When Donkeys Talk: A Quest to Rediscover the Mystery and Wonder of Christianity
By Tyler Blanski / Zondervan
Tired of church as you’ve known it? Thirsty for a fresh look at Christian faith? American singer-songwriter and author Tyler Blanski was, too. So he set out on a holy pilgrimmage to rediscover the saints, stars, and beauty of Christianity for the twenty-first century. Rich with deep application for living in the modern world, When Donkeys Talk is an invitation to become enchanted again with Christ and his world.
Disclosure of Material Connection: I received this book free from the publisher through HarperCollins Christian Publishers book review bloggers program. I was not required to write a positive review. The opinions I have expressed are my own. I am disclosing this in accordance with the Federal Trade Commission’s 16 CFR, Part 255 : “Guides Concerning the Use of Endorsements and Testimonials in Advertising.”
Blanski brings reflection to the perception of church, being a Christian, and the belief and faith of Jesus. He provides, what he sees as, the majority’s view; then talks to the reader about another perspective which he sees.
I enjoyed reading about the past history and what went on during that time and era. It was very enjoyable to see how life was so many years ago and the different beliefs which were formed at that time.
I did not find this to be an easy read. Starting out, it was hard to digest all that Blanski was offering up. This truly was not a page-turner for me. In addition, I did not feel drawn in by the words of Blanski, rather I felt distanced by them. I am not sure that I completely agree with all of Blanski’s perceptions and beliefs. (Something just did not feel right with me while I was reading it.) There were many areas where it was hard for me to see where he was headed.
In Blanski’s writings, he mentions being a part of an Anglican church. Through the online source of Wikipedia (not such a reliable source, but an easy to understand source) I found the definition of Anglicanism.
Anglicanism, in its structures, theology and forms of worship, is commonly understood as a distinct Christian tradition representing a middle ground between what are perceived to be the extremes of the claims of 16th century Roman Catholicism and theLutheran and Reformed varieties of Protestantism of that era. As such, it is often referred to as being a via media (or “middle way”) between these traditions. The faith of Anglicans is founded in the Scriptures and the Gospels, the traditions of theApostolic Church, the historical episcopate, the first seven ecumenical councils and the early Church Fathers. Anglicans understand the Old and New Testaments as “containing all things necessary for salvation” and as being the rule and ultimate standard of faith. Anglicans understand the Apostles’ Creed as the baptismal symbol and the Nicene Creed as the sufficient statement of the Christian faith.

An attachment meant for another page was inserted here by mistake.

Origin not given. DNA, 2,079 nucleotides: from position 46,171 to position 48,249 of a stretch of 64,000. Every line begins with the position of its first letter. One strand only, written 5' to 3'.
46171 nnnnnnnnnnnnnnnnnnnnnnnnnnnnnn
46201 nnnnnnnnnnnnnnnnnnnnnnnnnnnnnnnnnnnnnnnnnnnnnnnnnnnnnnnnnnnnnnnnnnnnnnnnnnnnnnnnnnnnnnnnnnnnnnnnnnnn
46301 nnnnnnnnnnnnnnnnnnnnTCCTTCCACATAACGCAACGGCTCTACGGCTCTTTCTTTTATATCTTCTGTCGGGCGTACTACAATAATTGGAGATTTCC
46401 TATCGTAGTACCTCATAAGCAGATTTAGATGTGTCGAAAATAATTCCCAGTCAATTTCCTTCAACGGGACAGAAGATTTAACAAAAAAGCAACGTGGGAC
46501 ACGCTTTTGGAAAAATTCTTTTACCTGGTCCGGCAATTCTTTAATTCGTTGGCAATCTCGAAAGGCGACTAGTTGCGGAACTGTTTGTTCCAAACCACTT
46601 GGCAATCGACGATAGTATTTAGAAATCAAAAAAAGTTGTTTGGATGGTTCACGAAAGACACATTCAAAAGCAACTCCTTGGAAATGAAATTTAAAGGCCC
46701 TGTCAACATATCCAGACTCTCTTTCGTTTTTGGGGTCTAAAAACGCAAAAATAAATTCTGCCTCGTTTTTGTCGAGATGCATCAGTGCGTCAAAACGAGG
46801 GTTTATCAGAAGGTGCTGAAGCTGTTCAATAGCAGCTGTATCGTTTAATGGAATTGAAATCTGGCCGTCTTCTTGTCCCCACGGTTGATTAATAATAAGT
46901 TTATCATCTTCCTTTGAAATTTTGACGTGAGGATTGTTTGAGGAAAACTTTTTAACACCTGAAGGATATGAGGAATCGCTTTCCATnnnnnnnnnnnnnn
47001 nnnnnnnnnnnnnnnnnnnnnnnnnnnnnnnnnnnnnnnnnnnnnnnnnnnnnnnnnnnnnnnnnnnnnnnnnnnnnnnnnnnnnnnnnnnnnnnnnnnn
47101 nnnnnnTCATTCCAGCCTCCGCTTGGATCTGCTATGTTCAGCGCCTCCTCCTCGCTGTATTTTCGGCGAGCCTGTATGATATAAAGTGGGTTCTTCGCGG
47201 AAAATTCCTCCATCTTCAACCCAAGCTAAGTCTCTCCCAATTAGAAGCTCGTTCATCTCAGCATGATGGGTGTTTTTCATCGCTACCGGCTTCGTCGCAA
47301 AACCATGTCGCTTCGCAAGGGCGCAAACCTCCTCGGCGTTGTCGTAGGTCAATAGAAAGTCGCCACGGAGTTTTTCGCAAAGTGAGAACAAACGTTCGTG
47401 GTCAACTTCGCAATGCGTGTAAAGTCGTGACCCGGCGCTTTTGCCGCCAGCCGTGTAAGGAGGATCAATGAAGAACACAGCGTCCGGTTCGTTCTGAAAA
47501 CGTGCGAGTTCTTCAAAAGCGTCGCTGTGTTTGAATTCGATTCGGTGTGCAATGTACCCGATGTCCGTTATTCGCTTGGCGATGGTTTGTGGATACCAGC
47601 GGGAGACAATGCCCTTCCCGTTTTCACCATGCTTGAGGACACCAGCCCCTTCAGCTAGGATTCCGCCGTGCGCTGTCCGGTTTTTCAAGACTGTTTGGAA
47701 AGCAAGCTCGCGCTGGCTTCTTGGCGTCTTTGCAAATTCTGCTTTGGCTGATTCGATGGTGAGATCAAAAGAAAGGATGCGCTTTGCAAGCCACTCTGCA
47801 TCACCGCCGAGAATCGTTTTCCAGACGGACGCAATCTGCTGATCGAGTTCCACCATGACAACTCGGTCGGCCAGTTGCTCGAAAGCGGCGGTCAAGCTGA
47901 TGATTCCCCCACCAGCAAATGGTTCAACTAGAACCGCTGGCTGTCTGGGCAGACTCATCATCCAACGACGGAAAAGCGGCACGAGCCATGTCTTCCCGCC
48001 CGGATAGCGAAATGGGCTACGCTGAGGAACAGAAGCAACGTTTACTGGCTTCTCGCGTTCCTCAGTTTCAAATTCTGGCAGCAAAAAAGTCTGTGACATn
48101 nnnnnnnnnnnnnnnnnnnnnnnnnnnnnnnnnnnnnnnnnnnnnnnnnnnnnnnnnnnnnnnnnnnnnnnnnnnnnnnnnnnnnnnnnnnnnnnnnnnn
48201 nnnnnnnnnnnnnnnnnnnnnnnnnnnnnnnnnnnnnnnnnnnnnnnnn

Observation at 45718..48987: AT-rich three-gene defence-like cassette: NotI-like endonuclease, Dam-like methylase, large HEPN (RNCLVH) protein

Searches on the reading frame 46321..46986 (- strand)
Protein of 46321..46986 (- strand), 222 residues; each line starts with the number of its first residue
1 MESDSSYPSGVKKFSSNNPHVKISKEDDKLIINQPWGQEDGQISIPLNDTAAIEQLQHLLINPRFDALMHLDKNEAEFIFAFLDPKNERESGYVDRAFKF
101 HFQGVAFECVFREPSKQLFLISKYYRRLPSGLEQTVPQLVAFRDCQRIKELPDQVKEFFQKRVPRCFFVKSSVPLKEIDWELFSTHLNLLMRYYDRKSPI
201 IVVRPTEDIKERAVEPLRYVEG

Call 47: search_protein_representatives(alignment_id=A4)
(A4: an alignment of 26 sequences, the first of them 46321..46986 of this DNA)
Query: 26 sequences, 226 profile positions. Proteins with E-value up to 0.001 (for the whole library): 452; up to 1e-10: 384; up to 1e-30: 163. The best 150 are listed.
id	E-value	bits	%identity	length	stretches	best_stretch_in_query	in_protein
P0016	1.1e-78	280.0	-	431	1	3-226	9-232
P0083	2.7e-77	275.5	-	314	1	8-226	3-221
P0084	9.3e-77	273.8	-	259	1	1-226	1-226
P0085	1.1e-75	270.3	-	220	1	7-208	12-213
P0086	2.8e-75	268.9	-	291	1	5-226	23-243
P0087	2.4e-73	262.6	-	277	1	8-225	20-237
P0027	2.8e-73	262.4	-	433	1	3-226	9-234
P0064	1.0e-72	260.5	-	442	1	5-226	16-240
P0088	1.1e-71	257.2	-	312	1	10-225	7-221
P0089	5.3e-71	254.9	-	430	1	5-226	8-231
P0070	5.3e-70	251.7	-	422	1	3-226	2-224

Anglicans believe the catholic and apostolic faith is revealed in Holy Scripture and the Catholic creeds and interpret these in light of the Christian tradition of the historic church, scholarship, reason and experience.
Anglicans celebrate the traditional sacraments, with special emphasis being given to the Holy Eucharist, also called Holy Communion, the Lord’s Supper or the Mass. The Eucharist is central to worship for most Anglicans as a communal offering of prayer and praise in which the life, death and resurrection of Jesus Christ are proclaimed through prayer, reading of the Bible, singing, giving God thanks over the breadand wine for the innumerable benefits obtained through the passion of Christ, the breaking of the bread, and reception of the bread and wine as representing the body and blood of Christ as instituted at the Last Supper. While many Anglicans celebrate the Eucharist in similar ways to the predominant western Catholic tradition, a considerable degree of liturgical freedom is permitted, and worship styles range from the simple to elaborate.
Unique to Anglicanism is the Book of Common Prayer (BCP), the collection of services that worshippers in most Anglican churches used for centuries. It was called common prayer originally because it was intended for use in all Church of England churches which had previously followed differing local liturgies. The term was kept when the church became international because all Anglicans used to share in its use around the world. In 1549, the first Book of Common Prayer was compiled by Thomas Cranmer, who was then Archbishop of Canterbury. While it has since undergone many revisions and Anglican churches in different countries have developed other service books, the Prayer Book is still acknowledged as one of the ties that bind the Anglican Communion together – (Anglicanism, n.d.).
This is not a book that I feel compelled to recommend. I would say it is completely up to the individual on this one.
Anglicanism.(n.d.)Definition.Wikipedia:The Free Encyclopedia.Retrieved from http://en.wikipedia.org/wiki/Anglicanism